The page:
They can modify the URL in order to obtain the original image, or to just obtain a usable image, but is it not something a typical anon should be required to know how to do. They can also take a screenshot of their screen and paste it into an image editor - but the fact that there are workarounds does not absolve Wikia, and constantly mentioning said workarounds when we're discussing what Wikia DID, and what they should DO is nothing but a distraction tactic.

      Andrewds1021 wrote:

      Having some wikis where anons download images is not the same as having most wikis with anons downloading images.
      Video game wikis are an entire vertical. I can't find any information on numbers or percentages of each vertical compared with all wikis, but the first "Hub" option when you create a new wiki is "Games", which would tend to indicate it is a fairly popular vertical.

      It is disingenuous to dismiss Video Game wikis as "some wikis". Video Game wikis are, at the very least, "many wikis".

      Your attempt at manipulating phrasing to minimise the issue aside, you are fairly successfully using the troll tactic of distracting from the larger issue by focusing on a single point.

      It doesn't matter how many anons want to download images.

      A non-zero quantity of anons want to download images, and, statistically, more than half of them are using Chrome.

      You trying to argue about how many anons want to download images is irrelevant, as I have already acknowledged that Wikia Staff simply do not care about anons who want to download images.

      Andrewds1021 wrote: Your extrapolation from your own experience to the broader wiki community is as baseless as mine is.
      Thanks for confirming your extrapolation is baseless. Now please stop doing it.
      Andrewds1021 wrote: They are not "inaccessible" as you repeatedly claim.
      This is a blatant attempt at a straw man argument by openly lying about what I have said.

      I welcome anyone to search for the word "accessible" - I have never said "accessible" or "inaccessible", nor have I made any such claim using different wording. From the very first revision of my first comment in this thread, I have always said "no convenient way", as a tacit acknowledgement that there IS a way, just that it is not convenient.

      Your failed attempts to reframe the discussion to suit yourself is one thing. But lying about what other people have said should get you blocked.

      Note:

      • I have agree with your response to my previous question that downloading WEBP files in IE11 results in usable images.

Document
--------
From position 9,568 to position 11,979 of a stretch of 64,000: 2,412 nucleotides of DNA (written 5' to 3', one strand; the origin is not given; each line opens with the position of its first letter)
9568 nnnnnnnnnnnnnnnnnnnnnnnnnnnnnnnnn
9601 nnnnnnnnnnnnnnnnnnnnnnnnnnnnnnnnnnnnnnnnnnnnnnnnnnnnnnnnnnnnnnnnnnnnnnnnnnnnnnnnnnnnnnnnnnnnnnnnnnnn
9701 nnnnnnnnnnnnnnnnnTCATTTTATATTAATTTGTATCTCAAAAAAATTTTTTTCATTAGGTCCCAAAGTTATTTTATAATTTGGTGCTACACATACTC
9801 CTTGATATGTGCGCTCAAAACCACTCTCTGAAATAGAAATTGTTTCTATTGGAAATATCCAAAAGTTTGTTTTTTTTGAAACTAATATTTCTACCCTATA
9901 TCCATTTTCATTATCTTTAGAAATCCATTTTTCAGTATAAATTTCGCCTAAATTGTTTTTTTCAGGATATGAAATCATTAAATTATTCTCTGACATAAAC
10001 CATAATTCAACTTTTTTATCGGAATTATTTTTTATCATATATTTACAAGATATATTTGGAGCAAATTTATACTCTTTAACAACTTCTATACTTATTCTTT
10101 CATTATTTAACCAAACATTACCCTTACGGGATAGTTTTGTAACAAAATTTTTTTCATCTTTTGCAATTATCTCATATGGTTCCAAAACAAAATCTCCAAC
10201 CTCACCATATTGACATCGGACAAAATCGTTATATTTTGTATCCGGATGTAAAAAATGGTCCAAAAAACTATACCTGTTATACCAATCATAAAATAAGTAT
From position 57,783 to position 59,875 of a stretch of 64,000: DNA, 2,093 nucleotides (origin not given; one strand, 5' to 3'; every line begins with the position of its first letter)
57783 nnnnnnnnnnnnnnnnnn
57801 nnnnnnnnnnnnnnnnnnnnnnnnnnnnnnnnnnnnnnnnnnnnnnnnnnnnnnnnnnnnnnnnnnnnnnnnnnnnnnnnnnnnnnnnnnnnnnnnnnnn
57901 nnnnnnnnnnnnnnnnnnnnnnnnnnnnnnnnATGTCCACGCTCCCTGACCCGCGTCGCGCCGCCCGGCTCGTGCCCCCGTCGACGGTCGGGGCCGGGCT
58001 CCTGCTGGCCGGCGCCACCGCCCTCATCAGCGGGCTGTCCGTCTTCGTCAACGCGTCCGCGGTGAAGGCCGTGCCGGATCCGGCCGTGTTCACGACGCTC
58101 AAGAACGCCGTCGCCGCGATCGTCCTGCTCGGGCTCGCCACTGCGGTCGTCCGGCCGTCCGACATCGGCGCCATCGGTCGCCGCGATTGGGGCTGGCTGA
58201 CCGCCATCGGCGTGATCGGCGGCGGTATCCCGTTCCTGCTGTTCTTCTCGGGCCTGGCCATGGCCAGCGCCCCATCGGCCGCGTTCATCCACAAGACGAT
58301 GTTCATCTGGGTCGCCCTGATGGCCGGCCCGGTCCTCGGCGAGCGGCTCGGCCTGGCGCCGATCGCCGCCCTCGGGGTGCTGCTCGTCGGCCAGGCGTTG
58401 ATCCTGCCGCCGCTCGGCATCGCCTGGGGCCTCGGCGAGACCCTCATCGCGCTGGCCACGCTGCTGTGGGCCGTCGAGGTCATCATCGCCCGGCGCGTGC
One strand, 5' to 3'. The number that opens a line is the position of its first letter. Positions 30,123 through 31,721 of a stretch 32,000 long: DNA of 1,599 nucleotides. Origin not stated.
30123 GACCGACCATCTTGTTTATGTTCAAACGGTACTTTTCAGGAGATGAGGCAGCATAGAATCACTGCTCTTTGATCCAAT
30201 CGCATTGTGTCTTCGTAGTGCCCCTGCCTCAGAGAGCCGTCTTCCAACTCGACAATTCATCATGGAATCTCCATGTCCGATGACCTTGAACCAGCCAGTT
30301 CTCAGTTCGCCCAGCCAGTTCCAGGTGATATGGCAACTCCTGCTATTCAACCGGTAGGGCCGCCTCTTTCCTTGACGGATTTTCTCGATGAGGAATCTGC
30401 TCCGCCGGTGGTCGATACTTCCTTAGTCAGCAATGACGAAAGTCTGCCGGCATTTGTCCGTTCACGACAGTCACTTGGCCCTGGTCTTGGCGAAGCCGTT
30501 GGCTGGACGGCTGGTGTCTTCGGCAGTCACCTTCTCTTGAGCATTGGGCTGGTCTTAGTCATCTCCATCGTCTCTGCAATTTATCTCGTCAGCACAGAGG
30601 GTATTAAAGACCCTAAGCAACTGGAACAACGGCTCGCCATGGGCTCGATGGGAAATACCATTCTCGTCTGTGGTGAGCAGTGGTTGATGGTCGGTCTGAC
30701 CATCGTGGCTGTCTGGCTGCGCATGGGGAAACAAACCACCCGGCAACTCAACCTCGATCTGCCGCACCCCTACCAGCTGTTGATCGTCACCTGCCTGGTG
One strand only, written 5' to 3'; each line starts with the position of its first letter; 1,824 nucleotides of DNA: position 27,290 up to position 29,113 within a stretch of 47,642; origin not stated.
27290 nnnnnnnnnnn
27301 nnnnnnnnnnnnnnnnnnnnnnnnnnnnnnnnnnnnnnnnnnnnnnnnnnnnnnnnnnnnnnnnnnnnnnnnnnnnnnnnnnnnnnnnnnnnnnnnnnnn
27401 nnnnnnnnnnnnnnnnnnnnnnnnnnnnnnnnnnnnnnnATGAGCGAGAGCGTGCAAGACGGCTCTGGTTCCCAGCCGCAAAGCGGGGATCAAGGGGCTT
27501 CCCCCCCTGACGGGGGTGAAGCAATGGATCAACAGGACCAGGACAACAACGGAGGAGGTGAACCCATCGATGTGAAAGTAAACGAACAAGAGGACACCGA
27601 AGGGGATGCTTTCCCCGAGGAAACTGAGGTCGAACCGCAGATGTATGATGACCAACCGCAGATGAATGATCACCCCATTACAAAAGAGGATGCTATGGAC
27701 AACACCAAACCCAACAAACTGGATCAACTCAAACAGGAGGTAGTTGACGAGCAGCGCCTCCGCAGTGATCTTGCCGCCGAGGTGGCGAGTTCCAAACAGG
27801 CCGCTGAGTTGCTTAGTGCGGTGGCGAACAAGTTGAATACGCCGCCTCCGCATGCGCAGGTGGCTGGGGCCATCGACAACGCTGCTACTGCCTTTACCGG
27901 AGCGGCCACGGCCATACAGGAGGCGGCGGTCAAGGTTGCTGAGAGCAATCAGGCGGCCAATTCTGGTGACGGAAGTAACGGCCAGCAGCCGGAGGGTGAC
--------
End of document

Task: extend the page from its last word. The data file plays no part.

• I have asked you zero new questions.
      • Due to you lying and using troll tactics to steer the conversation off-topic, I will not be responding to anything further you have to say.


      KockaAdmiralac, as a Volunteer Developer, I hope that you will be able to get this issue addressed and resolved.

      Now that someone competent has acknowledged this issue, I am unfollowing this thread.

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    • </rant>

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    • Here is what I did:

      1. Log-out
      2. Attempt to go to File:Wiki-wordmark.png
      3. Get sent to main page with image opened in lightbox
      4. Click "See full size image" next to the image name
      5. Right click image and select "Save image as..." or whatever the browser's equivalent is

      Here is what I got:

      • Internet Explorer 11 - Download PNG and label as PNG
      • Microsoft Edge 38 (EdgeHTML) - Download PNG and label as PNG
      • Google Chrome 81 - Download PNG and label as PNG
      • Firefox 73 - Download WEBP and label as WEBP

      And yes, I tried opening each of the downloaded files. I used Windows 7's default photo viewer and I was able to open every PNG file but not the WEBP; even after renaming it to PNG.

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    • @Andrewds1021

      I did the same thing you did but I went I guess it was 2 steps further

      5. In URL I removed everything to the right of the .png and pressed enter.
      6. Right clicked on image and chose "View Image" info
      7. Clicked on the image from the list shown then chose the "Save image as" button and it then saves the image as a .png format

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    • Looks like a FANDOM Firefox bug... lots of places only really test Chrome these days, so it isn't too surprising.

      @Andrewds1021: Have you tried Chromium Edge (for this is issue or in general)?

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    • Was this related to UCP?

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    • @GiantCatbass

      This is about the Anonymous redirects of images in non-UCP wikis - I have have no idea if the UCP wikis have the same problem in order to get to the orginal file type or not.